The interior minister of Mexico and its new leftist government, Olga Sanchez Cordero, has submitted a bill to that country’s congress to end the prohibition of marijuana and start legal regulation. The bill, supported by the party in power, is likely to be passed within weeks predicts the Financial Times, making Mexico only the third country in the world to legalize the cultivation and consumption of cannabis.
Latin America’s second-largest economy, it appears will follow in the footsteps of Uraguay and Canada and some U.S. states. The big difference, of course, is that Mexico is the only one of those places which are a major producer of illicit drugs, and the legalization of marijuana will finally address that drug war. Will legalization it “cut the chain” of the illegal and bloody drug cartels as Sanchez Calderon hopes?
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“How much blood has been spilled, how many crimes have there been before a joint reaches someone’s hands? It’s terrible,” Ms. Sánchez Cordero said to the Financial Times. “This is an important step towards pacification.”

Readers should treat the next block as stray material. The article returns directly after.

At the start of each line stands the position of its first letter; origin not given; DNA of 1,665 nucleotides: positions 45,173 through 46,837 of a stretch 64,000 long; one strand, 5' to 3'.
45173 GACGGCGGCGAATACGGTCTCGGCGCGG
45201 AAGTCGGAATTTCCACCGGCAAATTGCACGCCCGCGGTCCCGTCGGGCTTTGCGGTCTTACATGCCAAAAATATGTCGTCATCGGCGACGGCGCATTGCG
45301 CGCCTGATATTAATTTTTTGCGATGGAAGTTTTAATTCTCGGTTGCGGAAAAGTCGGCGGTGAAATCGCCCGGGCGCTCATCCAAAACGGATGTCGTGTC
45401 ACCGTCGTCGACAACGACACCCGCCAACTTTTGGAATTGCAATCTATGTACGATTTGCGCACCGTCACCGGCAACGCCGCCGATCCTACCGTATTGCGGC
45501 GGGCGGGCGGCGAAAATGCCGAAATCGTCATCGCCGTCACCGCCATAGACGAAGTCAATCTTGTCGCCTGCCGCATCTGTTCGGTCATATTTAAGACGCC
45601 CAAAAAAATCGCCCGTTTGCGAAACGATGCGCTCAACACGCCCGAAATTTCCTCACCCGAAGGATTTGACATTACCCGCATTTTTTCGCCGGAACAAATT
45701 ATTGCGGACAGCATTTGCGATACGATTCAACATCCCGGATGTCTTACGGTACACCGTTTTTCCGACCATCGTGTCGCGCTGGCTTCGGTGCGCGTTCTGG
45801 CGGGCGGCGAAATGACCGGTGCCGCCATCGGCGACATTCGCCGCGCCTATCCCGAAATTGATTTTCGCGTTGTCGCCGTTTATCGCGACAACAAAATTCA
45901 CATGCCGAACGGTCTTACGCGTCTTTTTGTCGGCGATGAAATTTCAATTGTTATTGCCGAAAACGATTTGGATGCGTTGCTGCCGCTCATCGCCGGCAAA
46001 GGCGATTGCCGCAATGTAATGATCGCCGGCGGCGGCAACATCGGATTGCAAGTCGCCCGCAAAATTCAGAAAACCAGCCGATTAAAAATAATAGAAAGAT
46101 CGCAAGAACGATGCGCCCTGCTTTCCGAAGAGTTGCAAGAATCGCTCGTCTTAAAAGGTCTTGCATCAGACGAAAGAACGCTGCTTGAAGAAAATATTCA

Former Mexican president Vicente Fox, who sits on the board of a Canadian cannabis company, Khiron Life Sciences, said: “I think the cartels will lose 40 percent of their income with [marijuana] legal here and in the US.” He thinks what happens in Mexico will reflect what he saw in Canada when that country legalized recreational cannabis. “Previously they were criminals, now they’re in suits and are businessmen or farmers,” he told the FT. “It’s a marvelous transformation.” Meanwhile, Fox is priming his company to enter the Mexican market. “When it’s no longer illegal, you can put in a lot of research and development — it becomes an industry,” he said.
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Meanwhile, Alejandro Hope, a security expert, told the Financial Times he’s skeptical. “This is not a security issue. This is an issue about public freedoms. If you frame this as a magic wand to reduce violence, we are in for a major disappointment,” he said. “Go for it . . . but it will not bring peace.”
“Seizures in Mexico have collapsed and seizures on the US border have declined by two-thirds,” he said. After all, if so many in the United States are already getting their cannabis legally, where’s the demand for cartels to continue importing it in numbers anywhere near what they once were.
Header Image: Photo by Jorge Aguilar on Unsplash